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January 31, 2011





















Gianlorenzo Bernini 1623.


Borghese Gallery, Rome.

Over 100 years after Michelangelo’s David, Bernini applied many Baroque attributes to his own version.  We catch Bernini’s David mid-action, just about to strike a stone at Goliath.  His intent is written all over his face: he is not giving up, and he is going to be the victor.

David’s dynamic contrappasto occupies more than one plane.  The sculpture can be viewed from many points.  Each glimpse one gets of David is full of excitement, determination, and might.  The whirlwind of motion makes one check over one’s shoulder to see if Goliath is towering over him, too.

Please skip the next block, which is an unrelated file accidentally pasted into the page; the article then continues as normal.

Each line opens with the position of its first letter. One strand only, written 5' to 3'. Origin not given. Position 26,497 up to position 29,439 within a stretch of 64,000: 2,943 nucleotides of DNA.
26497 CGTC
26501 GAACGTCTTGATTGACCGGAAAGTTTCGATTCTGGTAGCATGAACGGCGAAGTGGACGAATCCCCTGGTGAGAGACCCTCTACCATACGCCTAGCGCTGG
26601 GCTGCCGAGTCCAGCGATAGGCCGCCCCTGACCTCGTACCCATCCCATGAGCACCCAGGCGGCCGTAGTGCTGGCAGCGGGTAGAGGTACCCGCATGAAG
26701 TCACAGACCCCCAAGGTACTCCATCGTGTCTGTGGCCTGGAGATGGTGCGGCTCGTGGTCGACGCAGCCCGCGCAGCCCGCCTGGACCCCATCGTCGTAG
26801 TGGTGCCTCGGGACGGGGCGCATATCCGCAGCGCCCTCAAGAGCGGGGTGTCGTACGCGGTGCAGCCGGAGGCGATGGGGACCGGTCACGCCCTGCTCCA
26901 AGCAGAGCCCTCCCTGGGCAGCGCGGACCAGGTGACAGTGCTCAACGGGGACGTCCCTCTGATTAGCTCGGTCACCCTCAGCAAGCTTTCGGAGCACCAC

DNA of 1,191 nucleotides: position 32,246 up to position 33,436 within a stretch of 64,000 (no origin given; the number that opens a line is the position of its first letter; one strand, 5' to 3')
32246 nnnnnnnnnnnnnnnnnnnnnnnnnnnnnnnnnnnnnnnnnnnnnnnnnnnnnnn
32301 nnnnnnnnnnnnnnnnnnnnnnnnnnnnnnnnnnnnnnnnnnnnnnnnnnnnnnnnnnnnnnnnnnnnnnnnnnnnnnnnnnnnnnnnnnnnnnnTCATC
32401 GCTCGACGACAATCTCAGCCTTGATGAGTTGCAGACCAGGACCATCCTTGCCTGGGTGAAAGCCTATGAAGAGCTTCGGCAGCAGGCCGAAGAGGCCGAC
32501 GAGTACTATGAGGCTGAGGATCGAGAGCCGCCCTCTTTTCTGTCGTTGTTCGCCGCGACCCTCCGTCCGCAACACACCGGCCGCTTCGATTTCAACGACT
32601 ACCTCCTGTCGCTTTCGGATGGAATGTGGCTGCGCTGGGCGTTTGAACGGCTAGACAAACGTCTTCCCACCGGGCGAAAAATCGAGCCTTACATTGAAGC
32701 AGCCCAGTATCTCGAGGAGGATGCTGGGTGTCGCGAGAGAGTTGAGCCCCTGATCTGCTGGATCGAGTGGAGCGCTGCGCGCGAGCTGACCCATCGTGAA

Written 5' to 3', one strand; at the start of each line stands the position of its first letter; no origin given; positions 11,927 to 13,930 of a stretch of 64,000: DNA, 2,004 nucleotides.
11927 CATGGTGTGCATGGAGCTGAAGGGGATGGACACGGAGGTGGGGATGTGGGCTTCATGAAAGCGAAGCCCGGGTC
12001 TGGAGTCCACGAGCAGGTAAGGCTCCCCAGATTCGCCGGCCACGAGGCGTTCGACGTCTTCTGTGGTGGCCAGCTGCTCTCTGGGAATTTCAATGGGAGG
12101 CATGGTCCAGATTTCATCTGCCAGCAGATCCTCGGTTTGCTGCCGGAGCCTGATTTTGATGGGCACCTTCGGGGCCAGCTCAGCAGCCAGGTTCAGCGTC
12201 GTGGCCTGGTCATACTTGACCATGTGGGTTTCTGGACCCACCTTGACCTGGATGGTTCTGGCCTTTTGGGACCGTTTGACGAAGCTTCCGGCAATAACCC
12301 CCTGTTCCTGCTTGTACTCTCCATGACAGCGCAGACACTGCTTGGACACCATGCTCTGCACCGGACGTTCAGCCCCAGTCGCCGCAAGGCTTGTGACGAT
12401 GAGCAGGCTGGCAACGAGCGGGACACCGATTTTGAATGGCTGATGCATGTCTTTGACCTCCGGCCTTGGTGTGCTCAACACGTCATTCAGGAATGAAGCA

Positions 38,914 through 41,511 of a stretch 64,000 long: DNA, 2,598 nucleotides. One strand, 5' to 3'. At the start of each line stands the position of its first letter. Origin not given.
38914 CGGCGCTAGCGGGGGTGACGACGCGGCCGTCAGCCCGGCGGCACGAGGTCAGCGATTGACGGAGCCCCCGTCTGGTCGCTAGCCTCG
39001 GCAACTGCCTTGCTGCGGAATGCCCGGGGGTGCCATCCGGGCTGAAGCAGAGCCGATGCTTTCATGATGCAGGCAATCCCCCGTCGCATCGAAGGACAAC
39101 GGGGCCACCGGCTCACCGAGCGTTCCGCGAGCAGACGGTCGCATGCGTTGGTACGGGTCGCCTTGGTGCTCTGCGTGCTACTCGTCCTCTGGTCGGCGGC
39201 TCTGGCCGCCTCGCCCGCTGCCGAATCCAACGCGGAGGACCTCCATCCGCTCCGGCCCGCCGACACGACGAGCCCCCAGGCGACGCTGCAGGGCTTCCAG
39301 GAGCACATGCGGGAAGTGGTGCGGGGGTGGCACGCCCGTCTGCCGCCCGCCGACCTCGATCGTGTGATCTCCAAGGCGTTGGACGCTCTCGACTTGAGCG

Bernini’s sculpture of David is an example of the mastery of nature, which Baroque artists strived for.  Hundreds of studies of human faces, expressions, reactions, and emotions were being documented at this time.  Bernini fully encompassed what it must actually feel like to be a young hero up against a giant monster.

Martin, John R. Baroque. New York: Harper & Row. 1977.

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